The findings come following research that examined a range of factors, including border arrivals, population density and the percentage of people living in urban areas – which were then compared with the mortality rates across 37 of the worst hit countries.
Lead Author and Director of the Aberdeen Clinical Academic training scheme, Professor Phyo Myint, said: “Countries with particularly good healthcare facilities were recording more deaths, this is hypothetical as research has limitations, but countries that shutdown their borders have done really well, which indirectly supports our findings.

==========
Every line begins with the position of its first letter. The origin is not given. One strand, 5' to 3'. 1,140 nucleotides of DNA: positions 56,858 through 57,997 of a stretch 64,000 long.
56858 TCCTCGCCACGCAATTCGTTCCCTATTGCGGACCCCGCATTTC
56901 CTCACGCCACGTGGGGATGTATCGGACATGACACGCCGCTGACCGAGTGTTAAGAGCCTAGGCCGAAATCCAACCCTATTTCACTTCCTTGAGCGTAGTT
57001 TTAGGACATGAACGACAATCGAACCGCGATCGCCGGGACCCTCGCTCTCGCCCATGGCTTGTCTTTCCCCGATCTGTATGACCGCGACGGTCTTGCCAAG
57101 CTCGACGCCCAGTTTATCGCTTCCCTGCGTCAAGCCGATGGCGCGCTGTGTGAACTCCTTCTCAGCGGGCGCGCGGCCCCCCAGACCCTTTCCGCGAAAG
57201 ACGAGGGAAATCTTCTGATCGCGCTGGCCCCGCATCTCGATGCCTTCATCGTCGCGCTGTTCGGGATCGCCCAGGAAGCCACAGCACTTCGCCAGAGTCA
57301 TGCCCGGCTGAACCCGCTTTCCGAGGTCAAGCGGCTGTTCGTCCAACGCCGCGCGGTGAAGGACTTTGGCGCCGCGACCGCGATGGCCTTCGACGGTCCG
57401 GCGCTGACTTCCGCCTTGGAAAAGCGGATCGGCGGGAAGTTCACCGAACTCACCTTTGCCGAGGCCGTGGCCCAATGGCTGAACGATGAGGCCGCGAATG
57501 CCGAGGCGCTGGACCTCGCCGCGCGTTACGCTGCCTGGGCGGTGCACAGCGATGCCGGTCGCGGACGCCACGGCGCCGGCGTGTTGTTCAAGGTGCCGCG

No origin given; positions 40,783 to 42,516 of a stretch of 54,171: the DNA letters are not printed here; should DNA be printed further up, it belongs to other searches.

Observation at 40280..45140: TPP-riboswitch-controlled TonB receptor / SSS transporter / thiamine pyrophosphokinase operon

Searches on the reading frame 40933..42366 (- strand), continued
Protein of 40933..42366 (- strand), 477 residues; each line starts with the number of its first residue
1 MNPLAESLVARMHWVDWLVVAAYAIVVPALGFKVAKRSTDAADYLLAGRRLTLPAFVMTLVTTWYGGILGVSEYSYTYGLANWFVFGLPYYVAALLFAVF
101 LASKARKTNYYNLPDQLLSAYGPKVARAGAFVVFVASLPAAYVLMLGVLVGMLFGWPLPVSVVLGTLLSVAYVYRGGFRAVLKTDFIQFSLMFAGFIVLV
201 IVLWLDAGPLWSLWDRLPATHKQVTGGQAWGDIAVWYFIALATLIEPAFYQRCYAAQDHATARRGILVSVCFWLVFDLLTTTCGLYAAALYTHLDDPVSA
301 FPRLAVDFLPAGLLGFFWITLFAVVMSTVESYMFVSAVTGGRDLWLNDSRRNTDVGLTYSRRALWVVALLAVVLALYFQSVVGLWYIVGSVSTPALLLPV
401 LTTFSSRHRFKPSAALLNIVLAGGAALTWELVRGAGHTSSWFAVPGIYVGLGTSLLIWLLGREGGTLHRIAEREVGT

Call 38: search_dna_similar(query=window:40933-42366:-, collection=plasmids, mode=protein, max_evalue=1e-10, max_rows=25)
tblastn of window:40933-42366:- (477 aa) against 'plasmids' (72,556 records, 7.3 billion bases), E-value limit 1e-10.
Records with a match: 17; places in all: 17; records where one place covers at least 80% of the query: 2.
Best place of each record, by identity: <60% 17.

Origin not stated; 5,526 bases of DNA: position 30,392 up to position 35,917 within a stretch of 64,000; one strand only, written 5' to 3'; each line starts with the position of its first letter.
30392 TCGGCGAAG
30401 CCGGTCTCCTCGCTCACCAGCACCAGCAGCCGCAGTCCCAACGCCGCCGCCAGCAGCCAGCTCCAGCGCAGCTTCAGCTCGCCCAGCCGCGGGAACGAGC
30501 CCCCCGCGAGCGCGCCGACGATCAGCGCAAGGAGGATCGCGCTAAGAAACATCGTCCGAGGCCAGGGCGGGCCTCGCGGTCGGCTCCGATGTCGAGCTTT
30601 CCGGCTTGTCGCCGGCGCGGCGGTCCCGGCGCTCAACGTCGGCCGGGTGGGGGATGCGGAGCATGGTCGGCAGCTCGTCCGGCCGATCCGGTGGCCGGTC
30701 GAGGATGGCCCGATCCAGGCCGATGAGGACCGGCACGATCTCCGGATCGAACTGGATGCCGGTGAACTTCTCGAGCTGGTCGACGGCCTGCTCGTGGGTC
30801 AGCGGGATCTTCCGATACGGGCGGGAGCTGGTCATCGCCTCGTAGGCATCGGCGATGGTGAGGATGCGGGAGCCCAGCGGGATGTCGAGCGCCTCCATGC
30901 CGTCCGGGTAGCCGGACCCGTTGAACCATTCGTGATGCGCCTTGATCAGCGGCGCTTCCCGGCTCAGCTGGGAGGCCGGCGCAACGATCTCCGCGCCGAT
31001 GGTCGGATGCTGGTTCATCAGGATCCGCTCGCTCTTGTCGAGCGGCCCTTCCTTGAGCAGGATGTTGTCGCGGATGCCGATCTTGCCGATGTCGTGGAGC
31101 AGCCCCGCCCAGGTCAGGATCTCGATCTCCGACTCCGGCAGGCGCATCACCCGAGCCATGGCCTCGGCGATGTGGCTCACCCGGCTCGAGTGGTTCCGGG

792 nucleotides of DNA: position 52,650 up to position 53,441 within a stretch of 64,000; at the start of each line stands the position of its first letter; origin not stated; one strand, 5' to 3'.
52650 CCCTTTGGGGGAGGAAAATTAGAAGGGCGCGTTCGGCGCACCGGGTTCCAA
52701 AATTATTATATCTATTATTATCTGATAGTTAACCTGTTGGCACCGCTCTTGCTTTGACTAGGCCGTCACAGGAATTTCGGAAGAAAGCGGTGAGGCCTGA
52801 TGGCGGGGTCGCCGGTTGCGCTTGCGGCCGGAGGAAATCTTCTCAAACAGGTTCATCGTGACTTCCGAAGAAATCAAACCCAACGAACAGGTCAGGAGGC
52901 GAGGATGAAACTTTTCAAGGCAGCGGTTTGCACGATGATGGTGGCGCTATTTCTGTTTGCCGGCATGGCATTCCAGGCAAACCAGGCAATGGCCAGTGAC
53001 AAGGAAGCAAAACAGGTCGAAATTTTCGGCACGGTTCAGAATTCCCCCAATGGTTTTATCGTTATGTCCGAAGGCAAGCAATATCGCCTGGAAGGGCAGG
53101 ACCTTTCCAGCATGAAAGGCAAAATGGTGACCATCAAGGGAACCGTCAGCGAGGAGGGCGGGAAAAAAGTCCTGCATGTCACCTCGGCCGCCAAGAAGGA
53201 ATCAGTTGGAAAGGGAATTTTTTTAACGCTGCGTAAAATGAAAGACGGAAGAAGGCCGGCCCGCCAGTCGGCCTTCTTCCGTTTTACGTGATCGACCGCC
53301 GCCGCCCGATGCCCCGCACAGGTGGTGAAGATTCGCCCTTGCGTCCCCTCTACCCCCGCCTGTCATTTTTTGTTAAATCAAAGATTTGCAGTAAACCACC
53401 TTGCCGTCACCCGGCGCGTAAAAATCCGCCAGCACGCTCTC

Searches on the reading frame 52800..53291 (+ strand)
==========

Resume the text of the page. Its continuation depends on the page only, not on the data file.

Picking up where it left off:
“The research is quite timely with current restrictions and news of new strains, when we look at this work, we can also see the effect of public health measures.”
Recent restrictions could improve situation
Focusing on the early stages of the pandemic, the team used international travel data from 2018 as a proxy for 2020 data before international travel restrictions were imposed.
Travel restrictions have tightened around the world recently, with Scotland’s First Minister Nicola Sturgeon having confirmed plans to introduce hotel quarantine for all direct arrivals to Scotland. Canada has also made hotel quarantines compulsory for inbound travellers; and travellers from most parts of the world will now need to be tested for Covid-19 before going to New Zealand.